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The Atmospheric Sciences in the 1990s: Accomplishments, Challenges, and Imperatives

The Atmospheric Sciences in the 1990s: Accomplishments, Challenges, and Imperatives The atmospheric sciences, along with other disciplines, are today contemplating strong competition for resources, exciting scientific challenges, and the need to assess opportunities and priorities. This review is intended to stimulate thought, discussion, and the active participation of the community in charting a course into the next century.Current efforts concentrate on mesoscale phenomena and severe weather, climate dynamics and prediction, the interplay of chemical and physical processes, the interactions of planetary atmospheres with ionospheres and solar processes, and the predictability of chaotic systems. These efforts are the foundation for initiatives involving global and regional climate change, mesoscale research and prediction, and the modernization of the National Weather Service.Contemporary imperatives include developing leadership and management capabilities, making the requisite investments in advanced data and information systems, enabling the prediction of predictability, and developing appropriate approaches to education and to cooperation with other disciplines. Most of all, the atmospheric sciences community must learn to be more effective in determining priorities and in developing compelling rationales for obtaining the resources necessary to pursue signal opportunities for scientific advance and service to the nation. http://www.deepdyve.com/assets/images/DeepDyve-Logo-lg.png Bulletin of the American Meteorological Society American Meteorological Society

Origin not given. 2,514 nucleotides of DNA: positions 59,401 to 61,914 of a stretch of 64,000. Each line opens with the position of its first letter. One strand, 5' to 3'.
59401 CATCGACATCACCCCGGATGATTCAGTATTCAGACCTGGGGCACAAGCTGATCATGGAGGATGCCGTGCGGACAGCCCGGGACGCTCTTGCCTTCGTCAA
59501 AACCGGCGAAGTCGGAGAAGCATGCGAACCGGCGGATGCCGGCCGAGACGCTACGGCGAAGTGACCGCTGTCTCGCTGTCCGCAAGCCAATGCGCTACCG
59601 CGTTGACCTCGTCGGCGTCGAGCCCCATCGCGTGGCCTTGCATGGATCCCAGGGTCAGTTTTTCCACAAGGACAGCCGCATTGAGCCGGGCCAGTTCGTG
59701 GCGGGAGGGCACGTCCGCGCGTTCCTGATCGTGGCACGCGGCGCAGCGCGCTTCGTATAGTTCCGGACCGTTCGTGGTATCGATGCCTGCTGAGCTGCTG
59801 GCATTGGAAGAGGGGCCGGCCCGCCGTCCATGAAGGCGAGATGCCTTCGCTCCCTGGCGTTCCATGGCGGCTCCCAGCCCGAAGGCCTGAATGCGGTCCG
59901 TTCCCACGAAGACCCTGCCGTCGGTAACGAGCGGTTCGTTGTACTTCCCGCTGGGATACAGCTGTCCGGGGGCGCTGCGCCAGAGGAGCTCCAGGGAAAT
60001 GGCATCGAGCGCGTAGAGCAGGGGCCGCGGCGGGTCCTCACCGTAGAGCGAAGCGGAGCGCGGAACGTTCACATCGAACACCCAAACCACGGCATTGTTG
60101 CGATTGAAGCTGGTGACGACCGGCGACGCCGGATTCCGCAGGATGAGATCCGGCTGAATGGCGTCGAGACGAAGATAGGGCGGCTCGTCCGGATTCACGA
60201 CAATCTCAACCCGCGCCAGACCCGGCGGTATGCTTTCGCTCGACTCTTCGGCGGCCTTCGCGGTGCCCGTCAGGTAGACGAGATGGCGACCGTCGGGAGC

The Atmospheric Sciences in the 1990s: Accomplishments, Challenges, and Imperatives

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Publisher
American Meteorological Society
Copyright
Copyright © American Meteorological Society
ISSN
1520-0477
DOI
10.1175/1520-0477(1992)073<1549:TASITA>2.0.CO;2
Publisher site
See Article on Publisher Site

Abstract

The atmospheric sciences, along with other disciplines, are today contemplating strong competition for resources, exciting scientific challenges, and the need to assess opportunities and priorities. This review is intended to stimulate thought, discussion, and the active participation of the community in charting a course into the next century.Current efforts concentrate on mesoscale phenomena and severe weather, climate dynamics and prediction, the interplay of chemical and physical processes, the interactions of planetary atmospheres with ionospheres and solar processes, and the predictability of chaotic systems. These efforts are the foundation for initiatives involving global and regional climate change, mesoscale research and prediction, and the modernization of the National Weather Service.Contemporary imperatives include developing leadership and management capabilities, making the requisite investments in advanced data and information systems, enabling the prediction of predictability, and developing appropriate approaches to education and to cooperation with other disciplines. Most of all, the atmospheric sciences community must learn to be more effective in determining priorities and in developing compelling rationales for obtaining the resources necessary to pursue signal opportunities for scientific advance and service to the nation.

Journal

Bulletin of the American Meteorological SocietyAmerican Meteorological Society

Published: Oct 1, 1992

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